Clicker training is a fun and simple method to train your dog anything from basic obedience to complex behaviour chains like filling the tumble dryer or fetching you a drink from the fridge. Clicker training allows dogs to use their brains to troubleshoot and problem solve. When you are using force-free methods, all training is trick training in a dog’s eyes. Whether you are teaching your dog to sit, down or jump through your arms, it’s a fun learning experience that burns a lot of mental energy and it builds your relationship.
A clicker is a small (usually plastic) box that fits into your hand and has a button or metal plate that is depressed to create a “click” sound. The click marks the behaviour that you want to capture from the dog. It’s essentially a way to tell your dog, “Yes! That’s what I wanted you to do!” while giving you time to deliver a reward.
There is nothing “special” about the click sound; it is merely a neutral tone. The magic happens when this tone is paired with a positive experience, such as eating a tasty treat or tugging a favourite toy.
The basic concept for teaching any behaviour is exactly the same:
*Dog performs behaviour > click > reward the behaviour*
It’s really that simple!
If you want to enrich your dog’s life, promote mental stimulation, encourage problem solving and create an unbreakable bond with your dog, start clicker training now! There are 100s of videos online to get you started. Here are a few of our favourite tricks:
Although the concept is simple, you can achieve more successful training sessions by following a few rules:
Eating faeces. An owner’s least and a dog’s most favourite behaviour!
Firstly, it actually is quite normal. As repulsive as it is to us, eating faeces played a role in how dogs evolved; when humans transitioned from hunter-gatherers to agriculture, human settlements arose. Our beloved canine’s ancestors began to approach these areas because dumps and latrines provided a stable source of food. So eating faeces is essentially part of their DNA. That said, it’s not a something that we want to encourage so it’s best to try to stop it.
There are a few reasons why your dog may engage in this behaviour:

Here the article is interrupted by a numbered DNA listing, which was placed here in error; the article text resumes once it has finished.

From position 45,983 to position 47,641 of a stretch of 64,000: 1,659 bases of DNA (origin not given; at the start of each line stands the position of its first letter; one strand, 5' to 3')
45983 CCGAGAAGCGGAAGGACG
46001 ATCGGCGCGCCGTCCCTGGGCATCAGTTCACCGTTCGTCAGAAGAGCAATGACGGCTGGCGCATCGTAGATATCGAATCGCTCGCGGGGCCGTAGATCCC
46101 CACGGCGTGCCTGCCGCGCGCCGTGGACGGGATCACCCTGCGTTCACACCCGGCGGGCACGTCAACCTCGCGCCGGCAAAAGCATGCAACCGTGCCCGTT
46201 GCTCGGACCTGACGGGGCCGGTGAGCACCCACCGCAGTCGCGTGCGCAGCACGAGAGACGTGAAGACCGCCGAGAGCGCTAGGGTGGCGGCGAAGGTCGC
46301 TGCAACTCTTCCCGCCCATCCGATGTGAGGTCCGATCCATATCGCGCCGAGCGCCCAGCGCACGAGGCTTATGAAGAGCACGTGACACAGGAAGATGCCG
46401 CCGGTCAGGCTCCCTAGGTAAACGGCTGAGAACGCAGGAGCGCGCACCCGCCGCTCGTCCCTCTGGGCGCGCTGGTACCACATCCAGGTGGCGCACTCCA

Before trying to “train” the behaviour away, physical reasons need to be ruled out by a veterinarian. From the behavioural side, management and redirection are key. Adding nasty tastes to the faeces rarely works to stop the behaviour.
The first step is to clean up any faeces as soon as your dog eliminates. The second is to redirect to a more appropriate activity. There are tons of enrichment ideas on the Beyond The Bowl - Canine Enrichment group (
), which will help to elevate boredom and provide a more appropriate way for your dog to pass the time.
TOP TIP: If you make a huge fuss over your dog each time they go near a poo (i.e. No no no! Don’t eat that! Bad dog! Get back here!), this attention can reinforce the behaviour. Instead, calmly call your dog away and provide a brain game or chew toy (away from that area) to keep them busy while you clear away the mess.
All dogs have the potential to do damage when they bite. We need to teach them how to control the pressure of their bite by teaching them how to inhibit their bite. If your dog has good bite inhibition, the risk of injury is greatly reduced. Dogs learn this in a few stages:
When puppies are born they begin to suckle on their mom. Their teeth emerge at around 14 days and are very sharp. At this stage, if the put any pressure on the mom while suckling, she will move away, restricting access to her teat. The removal of milk teaches them to suckle gently.
As the puppies grow they play with their litter mates and spend a great deal of time mouthing each other. If they use too much pressure during play, the pup will immediately stop playing. The removal of play tells the puppy to be more gentle next time.
The last stage is for people to teach the puppy to mouth gently on human skin:
TOP TIP: If you have an adolescent or adult dog with a hard mouth, follow the same steps, but use heavy duty gloves to protect your hands (available from gardening centres and hardware stores). Hand feed meals one kibble at a time. If the dog tries to snatch, remove the food quickly for a few seconds. Only allow the dog to take a pellet when they are showing impulse control and are able to take gently.
The Adjustment period is essential when bringing a new cat or kitten into your home. Although cats are predators, they are also considered a prey species. This means they may be naturally wary in a new environment for fear of becoming another animal’s dinner. Therefore, their first response to threat is to run away and hide. Many cats go missing from new homes because they haven’t yet learnt where to return.
Your new kitty will transfer his scent onto new items through glands on his face and paws. This lets him know that the environment is safe. When he greets you with a rub (known as bunting) he’s saying, “You’re my human because you smell like me now.” How sweet!
There will naturally be a lot of excitement on Fido’s welcome to the family. It is beneficial to have everything you and he needs before he arrives to help make a smooth introduction to the household.